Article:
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Background: Alcohol use disorder increase the risk of physical harm, mental or social consequences for patients and others in the community. Studies on alcohol use disorder and associated factors among medical and surgical outpatients in Ethiopia are limited. Therefore, this study is meant to provide essential data on alcohol use disorder and associated factors among alcohol user medical and surgical outpatients to intervene in the future. Methods: An institution-based cross-sectional study was conducted by using the systematic random sampling technique. Alcohol use disorders were assessed using the World Health Organization’s 10-item Alcohol Use Disorder Identification Test (AUDIT) questionnaire. Bivariate and multivariate logistic regression analyses were performed, a P-value less than 0.05 were considered statistically significant in the multivariate analysis and the strength of association was measured at a 95% confidence interval. Results: The prevalence of alcohol use disorder was 34.5% with a 95% CI (29.20, 39.80) among study participants. In the multivariate logistic regression analysis, male sex (AOR = 3.33, 95%CI: 1.40, 7.93), history of mental illness (AOR = 2.68, 95%CI: 1.12, 6.38), drinking for relaxation (AOR = 1.88, 95%CI: 1.02, 3.48) and history of lifetime tobacco use (AOR = 5.64, 95%CI: 1.95, 16.29) were factors significantly associated with alcohol use disorder. Conclusion: The prevalence of alcohol use disorders among medical and surgical outpatients was found to be high. Male sex, history of mental illness, alcohol use for relaxation and lifetime cigarette smoking need more attention during the assessment of patients in the medical and surgical outpatient departments.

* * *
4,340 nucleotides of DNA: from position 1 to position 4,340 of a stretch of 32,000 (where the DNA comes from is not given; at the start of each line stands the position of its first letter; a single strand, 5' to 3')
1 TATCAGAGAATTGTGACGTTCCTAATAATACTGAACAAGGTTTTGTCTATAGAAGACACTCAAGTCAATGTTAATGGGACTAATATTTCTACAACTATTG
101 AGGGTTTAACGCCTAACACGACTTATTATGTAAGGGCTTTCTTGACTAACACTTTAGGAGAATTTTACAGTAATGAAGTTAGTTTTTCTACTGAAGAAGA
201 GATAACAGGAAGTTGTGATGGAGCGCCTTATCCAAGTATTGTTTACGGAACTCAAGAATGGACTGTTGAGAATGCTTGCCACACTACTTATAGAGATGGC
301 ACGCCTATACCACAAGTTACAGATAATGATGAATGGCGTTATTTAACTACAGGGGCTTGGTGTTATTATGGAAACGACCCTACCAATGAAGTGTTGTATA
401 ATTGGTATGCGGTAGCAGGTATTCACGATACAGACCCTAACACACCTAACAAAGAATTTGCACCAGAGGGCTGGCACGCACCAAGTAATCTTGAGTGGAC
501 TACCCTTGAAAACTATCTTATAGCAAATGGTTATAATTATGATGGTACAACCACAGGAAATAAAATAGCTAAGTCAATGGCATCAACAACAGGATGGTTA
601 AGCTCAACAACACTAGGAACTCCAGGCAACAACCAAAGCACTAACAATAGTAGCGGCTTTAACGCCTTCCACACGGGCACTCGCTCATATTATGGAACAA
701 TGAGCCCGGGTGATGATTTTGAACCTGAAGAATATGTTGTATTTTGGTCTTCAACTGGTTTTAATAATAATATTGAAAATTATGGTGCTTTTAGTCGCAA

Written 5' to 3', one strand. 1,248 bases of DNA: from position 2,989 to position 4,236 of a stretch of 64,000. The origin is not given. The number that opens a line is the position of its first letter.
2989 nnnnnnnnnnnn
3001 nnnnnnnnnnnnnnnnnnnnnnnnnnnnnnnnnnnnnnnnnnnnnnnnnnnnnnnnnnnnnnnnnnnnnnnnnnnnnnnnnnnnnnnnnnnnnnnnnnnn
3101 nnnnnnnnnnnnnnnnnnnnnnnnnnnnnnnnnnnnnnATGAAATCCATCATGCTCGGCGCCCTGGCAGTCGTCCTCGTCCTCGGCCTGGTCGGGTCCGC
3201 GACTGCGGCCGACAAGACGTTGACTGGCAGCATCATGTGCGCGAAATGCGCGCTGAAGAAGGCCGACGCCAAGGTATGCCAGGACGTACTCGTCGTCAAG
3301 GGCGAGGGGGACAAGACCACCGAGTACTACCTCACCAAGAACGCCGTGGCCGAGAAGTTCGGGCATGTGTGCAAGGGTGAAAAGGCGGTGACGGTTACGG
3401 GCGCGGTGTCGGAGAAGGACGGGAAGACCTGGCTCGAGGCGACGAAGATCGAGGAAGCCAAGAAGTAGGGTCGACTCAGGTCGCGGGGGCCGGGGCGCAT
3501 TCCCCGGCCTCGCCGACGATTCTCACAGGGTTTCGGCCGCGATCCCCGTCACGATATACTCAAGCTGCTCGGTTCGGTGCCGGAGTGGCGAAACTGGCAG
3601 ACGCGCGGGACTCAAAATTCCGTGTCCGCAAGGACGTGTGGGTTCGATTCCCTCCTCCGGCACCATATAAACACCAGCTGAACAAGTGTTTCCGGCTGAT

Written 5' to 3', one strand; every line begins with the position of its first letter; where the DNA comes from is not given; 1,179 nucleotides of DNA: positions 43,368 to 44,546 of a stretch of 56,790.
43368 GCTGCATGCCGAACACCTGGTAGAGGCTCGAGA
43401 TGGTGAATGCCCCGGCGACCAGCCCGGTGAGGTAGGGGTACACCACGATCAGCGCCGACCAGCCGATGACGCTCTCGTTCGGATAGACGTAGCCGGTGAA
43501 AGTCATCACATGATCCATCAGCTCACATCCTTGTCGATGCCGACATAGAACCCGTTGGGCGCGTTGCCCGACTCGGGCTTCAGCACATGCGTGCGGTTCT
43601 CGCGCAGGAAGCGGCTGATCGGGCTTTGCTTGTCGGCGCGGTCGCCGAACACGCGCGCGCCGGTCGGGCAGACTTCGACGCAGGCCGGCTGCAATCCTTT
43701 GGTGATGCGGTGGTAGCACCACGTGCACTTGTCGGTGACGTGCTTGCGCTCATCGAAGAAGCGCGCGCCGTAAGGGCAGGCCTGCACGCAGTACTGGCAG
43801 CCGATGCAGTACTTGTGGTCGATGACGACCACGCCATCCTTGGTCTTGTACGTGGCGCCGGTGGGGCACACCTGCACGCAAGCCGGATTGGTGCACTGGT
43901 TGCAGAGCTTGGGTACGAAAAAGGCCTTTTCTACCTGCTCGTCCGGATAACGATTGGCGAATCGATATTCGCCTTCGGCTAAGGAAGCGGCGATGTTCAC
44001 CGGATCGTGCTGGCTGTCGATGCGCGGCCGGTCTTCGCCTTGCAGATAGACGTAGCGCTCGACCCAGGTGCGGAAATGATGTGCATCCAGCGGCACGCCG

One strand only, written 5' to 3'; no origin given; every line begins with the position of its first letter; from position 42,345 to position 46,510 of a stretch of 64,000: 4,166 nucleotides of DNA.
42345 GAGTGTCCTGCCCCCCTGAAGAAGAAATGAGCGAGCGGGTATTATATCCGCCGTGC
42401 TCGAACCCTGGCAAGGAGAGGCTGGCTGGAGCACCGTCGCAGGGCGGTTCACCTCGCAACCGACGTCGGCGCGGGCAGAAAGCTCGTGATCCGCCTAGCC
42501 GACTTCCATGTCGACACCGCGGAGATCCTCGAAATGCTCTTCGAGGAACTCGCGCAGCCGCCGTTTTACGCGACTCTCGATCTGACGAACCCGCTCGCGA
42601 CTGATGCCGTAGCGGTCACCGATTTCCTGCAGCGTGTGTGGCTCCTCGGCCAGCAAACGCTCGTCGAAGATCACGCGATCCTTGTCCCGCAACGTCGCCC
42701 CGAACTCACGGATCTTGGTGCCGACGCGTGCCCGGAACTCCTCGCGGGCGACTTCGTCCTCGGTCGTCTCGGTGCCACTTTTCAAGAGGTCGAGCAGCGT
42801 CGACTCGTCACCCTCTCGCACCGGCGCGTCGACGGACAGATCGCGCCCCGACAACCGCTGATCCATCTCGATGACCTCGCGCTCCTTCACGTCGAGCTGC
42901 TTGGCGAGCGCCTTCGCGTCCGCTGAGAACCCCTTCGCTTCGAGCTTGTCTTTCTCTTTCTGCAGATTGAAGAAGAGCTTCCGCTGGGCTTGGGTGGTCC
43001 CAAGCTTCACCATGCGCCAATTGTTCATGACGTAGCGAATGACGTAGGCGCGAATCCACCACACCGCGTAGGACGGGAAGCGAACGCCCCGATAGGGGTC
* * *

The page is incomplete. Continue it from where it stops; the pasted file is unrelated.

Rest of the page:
Demilew, D., Boru, B., Tesfaw, G., Kerebih, H., & Salelew, E. (2021). Assessment of alcohol use disorder and its associated factors among alcohol users of medical and surgical outpatients attending a specialized hospital in Gondar, Ethiopia: a cross-sectional study. International Journal of Mental Health Systems, 15(1). https://doi.org/10.1186/s13033-021-00454-2